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  • Modern Times: Francisco Umbral’s Chronicle of Distinction
  • Paul Julian Smith

If, in Vattimo’s apparent tautology, “modernity” is that time in which “the modern” is the highest or only value (Vattimo 73), then the Spain of the 1980s is surely the most modern of societies. And the journalist and novelist Francisco Umbral is its arbiter of elegance: both a commentator on and a contributor to social and aesthetic manners. The author of over one hundred books, Umbral is perhaps best known for his daily newspaper column, once in the Socialist-supporting El País, now in the maverick upstart El Mundo. An idiosyncratic chronicle of the Zeitgeist and the genius loci, Umbral’s column (which has been run under titles which include the Baudelairian “Spleen of Madrid” and the Proustian “Pleasures and Days”), charts the specific intersections of time and space in a thousand book launches, film premieres, and press conferences. But in its knowing combination of politics and poetics, as in its fleeting references to such fashionable concepts as Vattimo’s “weak thought” or Lacan’s “discourse of the other,” Umbral’s column has ambitions far beyond those of gossip writers in other countries or his rivals in Spain itself. For his aims are at once total and partial: to give a general account of the glittering social life of a “Dior-issimo” Madrid and a specific social critique of that same elite’s decadence and arrogance as the ironically named “Red Decade” advances. As dandy and moralist, Umbral presents himself as a “Proustian Marxist” (La década roja 56), an apparently trivial mondain whose devotion to the daily discipline of writing transmutes the ephemera he chronicles into the [End Page 324] resonant symbols of profound social malaise. The “portable culture” 1 of the period is thus subjected to an increasingly explicit critique of the Left which Umbral mounts (or claims to mount) from within the Left itself (Los cuerpos gloriosos 281). 2

Umbral’s column thus serves as a chronicle of distinction in a double sense: it both marks out those figures worthy of the reader’s attention (a painter, a politician, a supermodel); and confers value on itself through the writer’s intimacy with those same figures: in Pierre Bourdieu’s terms, each secures social and symbolic profits “by exhibiting signs of recognition” to the other (485). In this article I shall argue that Umbral’s writing practice, unique in Spain, is exemplary of Bourdieu’s concept of “distinction” or “the judgment of taste.” For Bourdieu the sense of distinction is always subject to “the mark of time” (295): “art and cultural consumption are predisposed . . . to fulfill a social function of legitimating social differences” (7). But if distinction is culturally constructed, it is not determined or exhausted by social class: even what Proust called the “abominable, voluptuous act called ‘reading the paper’” (the consumption of grotesquely varied events over coffee and croissants) is a complex, mediated experience (21); and where culture is concerned, “class condition” is not identical with “social conditioning” (101). Thus the most crucial aesthetic education (the most socially significant and the most difficult to acquire) is not that of the legitimate arts such as painting or music, which can be formally taught, but rather that of “illegitimate” tastes, such as clothing or cookery, widely and erroneously held to be the result of innate “sensibility” (13). Or again, the middle brow contempt for popular culture (Bourdieu’s example is a sugary photograph of a First Communion) is not shared by the “aristocracy” of cultural capital. Ironically coinciding with the most impoverished in education, the “nobles” manifest the acquired disinterestedness of their taste by declaring that “any object can be perceived aesthetically,” however vulgar or banal (39).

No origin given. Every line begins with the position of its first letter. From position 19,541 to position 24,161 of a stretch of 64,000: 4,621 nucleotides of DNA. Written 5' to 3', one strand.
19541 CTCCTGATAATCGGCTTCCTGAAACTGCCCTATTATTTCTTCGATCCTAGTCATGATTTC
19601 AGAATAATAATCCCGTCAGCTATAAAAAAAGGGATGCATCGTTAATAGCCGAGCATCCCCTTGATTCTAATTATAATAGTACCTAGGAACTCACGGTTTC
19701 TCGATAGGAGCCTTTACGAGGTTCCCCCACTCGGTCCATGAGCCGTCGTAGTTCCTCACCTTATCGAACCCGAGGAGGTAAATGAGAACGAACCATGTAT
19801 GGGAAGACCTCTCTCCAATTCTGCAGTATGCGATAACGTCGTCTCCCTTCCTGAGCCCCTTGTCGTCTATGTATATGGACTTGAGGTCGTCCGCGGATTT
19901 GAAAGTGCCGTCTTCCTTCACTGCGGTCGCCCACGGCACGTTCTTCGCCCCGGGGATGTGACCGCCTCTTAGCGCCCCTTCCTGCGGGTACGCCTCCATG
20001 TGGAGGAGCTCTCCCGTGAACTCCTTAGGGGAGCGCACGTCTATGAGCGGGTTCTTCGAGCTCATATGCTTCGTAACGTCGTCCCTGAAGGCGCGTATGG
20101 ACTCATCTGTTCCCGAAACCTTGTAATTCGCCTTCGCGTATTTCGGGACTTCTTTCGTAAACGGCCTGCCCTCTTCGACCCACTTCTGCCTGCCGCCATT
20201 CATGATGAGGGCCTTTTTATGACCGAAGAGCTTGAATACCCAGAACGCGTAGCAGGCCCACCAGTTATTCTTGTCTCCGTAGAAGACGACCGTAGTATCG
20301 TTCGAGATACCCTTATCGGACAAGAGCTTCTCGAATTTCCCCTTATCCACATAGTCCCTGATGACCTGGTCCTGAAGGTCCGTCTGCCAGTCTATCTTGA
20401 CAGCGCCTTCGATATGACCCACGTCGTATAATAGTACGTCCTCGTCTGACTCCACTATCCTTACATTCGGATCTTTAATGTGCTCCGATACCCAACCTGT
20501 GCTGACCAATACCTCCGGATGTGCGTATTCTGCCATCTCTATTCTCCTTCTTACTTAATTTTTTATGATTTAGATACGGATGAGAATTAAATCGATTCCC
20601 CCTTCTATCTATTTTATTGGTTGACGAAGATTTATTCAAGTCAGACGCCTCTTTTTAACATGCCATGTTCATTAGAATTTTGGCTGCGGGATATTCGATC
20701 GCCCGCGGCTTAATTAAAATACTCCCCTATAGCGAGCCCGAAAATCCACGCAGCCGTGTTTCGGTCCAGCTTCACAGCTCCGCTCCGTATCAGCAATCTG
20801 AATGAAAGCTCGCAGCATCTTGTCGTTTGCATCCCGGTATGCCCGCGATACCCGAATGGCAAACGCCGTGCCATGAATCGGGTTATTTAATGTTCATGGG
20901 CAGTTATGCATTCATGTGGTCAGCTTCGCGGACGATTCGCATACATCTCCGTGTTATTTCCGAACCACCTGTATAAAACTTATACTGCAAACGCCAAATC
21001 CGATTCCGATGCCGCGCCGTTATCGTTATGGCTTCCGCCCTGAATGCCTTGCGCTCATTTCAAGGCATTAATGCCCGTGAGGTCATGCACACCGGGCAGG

As we shall see, both of these points hold for Umbral who prefers to demonstrate his mastery of the finest distinctions of taste in the vulgar fields of fashion and food, rather than in the high arts such as classical music, to which he professes indifference; and whose titles of cultural nobility rest as much on his aestheticization of everyday life [End Page 325] as on his sensitivity to the works of the artistic and political elite. Like...

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pp. 324-338
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